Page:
"Either they find a way to police this... or we're going to need to take that section of the Web site down," Madigan said.
The threat from McMaster is the latest move in an ongoing effort to combat allegedly illegal activity online and comes
"Recent national events, along with ongoing law enforcement efforts in South Carolina, indicate that craigslist has not installed sufficient safeguards since November to prohibit the Internet site from being used as a vehicle to advertise or solicit prostitution," McMaster wrote.
Philip Markoff, 23, is suspected of using Craigslist to lure three women to upscale hotels, where he allegedly robbed them and killed one of them. Investigators believe Markoff contacted the women through Craigslist ads in which they offered erotic massages. Markoff, who has been dubbed the "Craigslist Killer" by the media, has pleaded not guilty.
Earlier this month, Michael John Anderson, 20, of Savage, Minn., was sentenced to life in prison for killing Katherine Ann Olson, who had responded to an ad for a nanny that Anderson placed on the site. And New York radio reporter George Weber was stabbed 50 times in his Brooklyn apartment earlier this year, allegedly murdered by a man who answered Weber's ad on Craigslist, offering $60 for "rough sex."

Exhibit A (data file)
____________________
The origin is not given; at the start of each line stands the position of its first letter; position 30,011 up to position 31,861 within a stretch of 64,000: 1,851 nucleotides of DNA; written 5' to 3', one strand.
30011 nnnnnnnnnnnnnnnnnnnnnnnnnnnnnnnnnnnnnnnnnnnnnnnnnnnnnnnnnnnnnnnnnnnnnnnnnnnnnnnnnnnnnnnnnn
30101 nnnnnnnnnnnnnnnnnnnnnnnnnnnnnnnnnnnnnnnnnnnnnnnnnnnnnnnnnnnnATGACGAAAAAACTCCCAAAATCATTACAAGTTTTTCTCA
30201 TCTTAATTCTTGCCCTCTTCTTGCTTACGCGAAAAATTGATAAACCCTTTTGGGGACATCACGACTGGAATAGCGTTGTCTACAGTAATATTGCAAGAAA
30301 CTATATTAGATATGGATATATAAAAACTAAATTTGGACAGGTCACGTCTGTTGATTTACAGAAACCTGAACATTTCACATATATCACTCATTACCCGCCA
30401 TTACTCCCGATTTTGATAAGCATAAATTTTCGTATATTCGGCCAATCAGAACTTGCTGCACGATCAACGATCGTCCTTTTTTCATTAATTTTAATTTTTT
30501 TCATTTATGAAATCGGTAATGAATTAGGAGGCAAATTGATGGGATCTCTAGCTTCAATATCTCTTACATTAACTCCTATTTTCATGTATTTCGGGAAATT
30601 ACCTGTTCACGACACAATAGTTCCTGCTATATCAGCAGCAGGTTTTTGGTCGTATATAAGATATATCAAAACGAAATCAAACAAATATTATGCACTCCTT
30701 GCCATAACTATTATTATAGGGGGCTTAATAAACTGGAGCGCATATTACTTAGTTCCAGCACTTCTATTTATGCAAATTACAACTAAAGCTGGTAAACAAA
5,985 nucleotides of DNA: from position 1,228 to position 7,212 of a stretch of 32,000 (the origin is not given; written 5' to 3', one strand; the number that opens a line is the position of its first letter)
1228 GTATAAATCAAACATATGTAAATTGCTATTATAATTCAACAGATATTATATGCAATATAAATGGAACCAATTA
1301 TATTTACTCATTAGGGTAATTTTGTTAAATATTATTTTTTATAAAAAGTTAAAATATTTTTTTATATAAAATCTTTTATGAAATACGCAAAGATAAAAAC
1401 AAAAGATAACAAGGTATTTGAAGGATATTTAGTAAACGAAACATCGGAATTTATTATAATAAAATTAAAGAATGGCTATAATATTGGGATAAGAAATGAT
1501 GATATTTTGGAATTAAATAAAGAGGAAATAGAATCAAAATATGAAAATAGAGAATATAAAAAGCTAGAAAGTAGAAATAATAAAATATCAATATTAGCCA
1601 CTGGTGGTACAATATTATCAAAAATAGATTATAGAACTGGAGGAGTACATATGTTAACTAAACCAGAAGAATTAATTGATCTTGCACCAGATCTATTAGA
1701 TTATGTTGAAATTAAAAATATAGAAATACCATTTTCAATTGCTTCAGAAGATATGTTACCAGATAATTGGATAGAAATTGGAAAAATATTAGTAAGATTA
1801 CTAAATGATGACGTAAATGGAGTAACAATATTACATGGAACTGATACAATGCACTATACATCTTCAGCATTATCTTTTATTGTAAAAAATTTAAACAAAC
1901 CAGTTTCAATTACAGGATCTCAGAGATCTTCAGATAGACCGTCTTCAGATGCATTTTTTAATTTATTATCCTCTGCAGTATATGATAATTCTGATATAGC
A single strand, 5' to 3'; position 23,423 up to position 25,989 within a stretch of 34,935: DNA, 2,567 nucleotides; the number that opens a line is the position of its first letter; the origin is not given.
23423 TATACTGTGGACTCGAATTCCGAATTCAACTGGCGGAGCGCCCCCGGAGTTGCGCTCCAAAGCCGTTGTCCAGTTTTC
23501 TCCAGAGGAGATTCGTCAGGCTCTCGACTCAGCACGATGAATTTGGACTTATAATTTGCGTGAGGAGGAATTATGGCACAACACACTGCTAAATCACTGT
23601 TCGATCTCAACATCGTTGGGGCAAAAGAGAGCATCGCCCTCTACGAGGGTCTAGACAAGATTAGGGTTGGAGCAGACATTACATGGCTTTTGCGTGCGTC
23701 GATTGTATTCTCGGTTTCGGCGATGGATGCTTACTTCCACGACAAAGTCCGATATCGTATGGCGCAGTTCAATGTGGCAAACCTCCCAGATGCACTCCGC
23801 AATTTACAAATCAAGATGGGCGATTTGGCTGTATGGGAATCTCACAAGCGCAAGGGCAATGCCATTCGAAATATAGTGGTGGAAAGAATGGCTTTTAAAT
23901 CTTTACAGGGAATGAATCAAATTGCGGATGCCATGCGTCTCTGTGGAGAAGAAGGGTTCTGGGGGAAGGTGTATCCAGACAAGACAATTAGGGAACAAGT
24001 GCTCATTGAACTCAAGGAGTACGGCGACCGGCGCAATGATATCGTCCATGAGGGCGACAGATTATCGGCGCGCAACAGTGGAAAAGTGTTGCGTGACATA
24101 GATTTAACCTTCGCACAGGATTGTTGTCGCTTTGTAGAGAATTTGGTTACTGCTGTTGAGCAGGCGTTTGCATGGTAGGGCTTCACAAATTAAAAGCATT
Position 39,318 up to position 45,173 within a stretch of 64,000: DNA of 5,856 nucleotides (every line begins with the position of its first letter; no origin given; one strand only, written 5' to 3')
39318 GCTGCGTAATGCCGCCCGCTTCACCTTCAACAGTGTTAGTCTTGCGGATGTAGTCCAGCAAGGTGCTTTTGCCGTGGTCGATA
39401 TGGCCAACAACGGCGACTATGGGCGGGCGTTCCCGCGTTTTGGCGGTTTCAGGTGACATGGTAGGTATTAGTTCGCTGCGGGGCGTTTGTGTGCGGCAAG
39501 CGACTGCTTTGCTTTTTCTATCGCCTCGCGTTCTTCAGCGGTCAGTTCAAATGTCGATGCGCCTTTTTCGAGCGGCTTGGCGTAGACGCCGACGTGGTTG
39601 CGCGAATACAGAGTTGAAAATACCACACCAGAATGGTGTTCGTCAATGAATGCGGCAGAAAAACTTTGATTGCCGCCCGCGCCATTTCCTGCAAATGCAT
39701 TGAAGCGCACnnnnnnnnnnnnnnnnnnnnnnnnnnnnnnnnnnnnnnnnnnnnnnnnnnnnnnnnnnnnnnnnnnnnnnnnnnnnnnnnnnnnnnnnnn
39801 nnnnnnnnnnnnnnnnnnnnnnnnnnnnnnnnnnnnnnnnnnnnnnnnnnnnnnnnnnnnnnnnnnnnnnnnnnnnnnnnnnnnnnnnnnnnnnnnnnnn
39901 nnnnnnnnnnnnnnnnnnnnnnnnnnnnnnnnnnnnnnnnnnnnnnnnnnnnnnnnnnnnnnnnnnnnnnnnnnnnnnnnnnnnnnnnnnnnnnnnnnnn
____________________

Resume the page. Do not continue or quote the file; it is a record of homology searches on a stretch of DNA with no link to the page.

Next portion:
In a statement released last week, Craigslist CEO Jim Buckmaster said, "We look forward to meeting with Attorney General Madigan to discuss any and all ideas she and others may have for further eliminating illegal activity from Craigslist, while preserving all of the functionality and positive attributes that are valued by the overwhelmingly law-abiding Craigslist community of users."
In an interview last month with ABC News, Craigslist founder Craig Newmark denied that the site "facilitates" prostitution and said he has no plans to change the "erotic services" section.
Buckmaster told "Nightline" that the Craigslist community -- about 50 million people use the site a month -- has a low incidence of crime. "Now, the risk is not zero, and no occurrence of violent crime is acceptable," Buckmaster said.
"I'm very proud that our site is composed of people who are overwhelmingly trustworthy and good. I am very proud that there is very little crime on our site, proportionately," Newmark said. "Compare that to any other American community. Look at the numbers."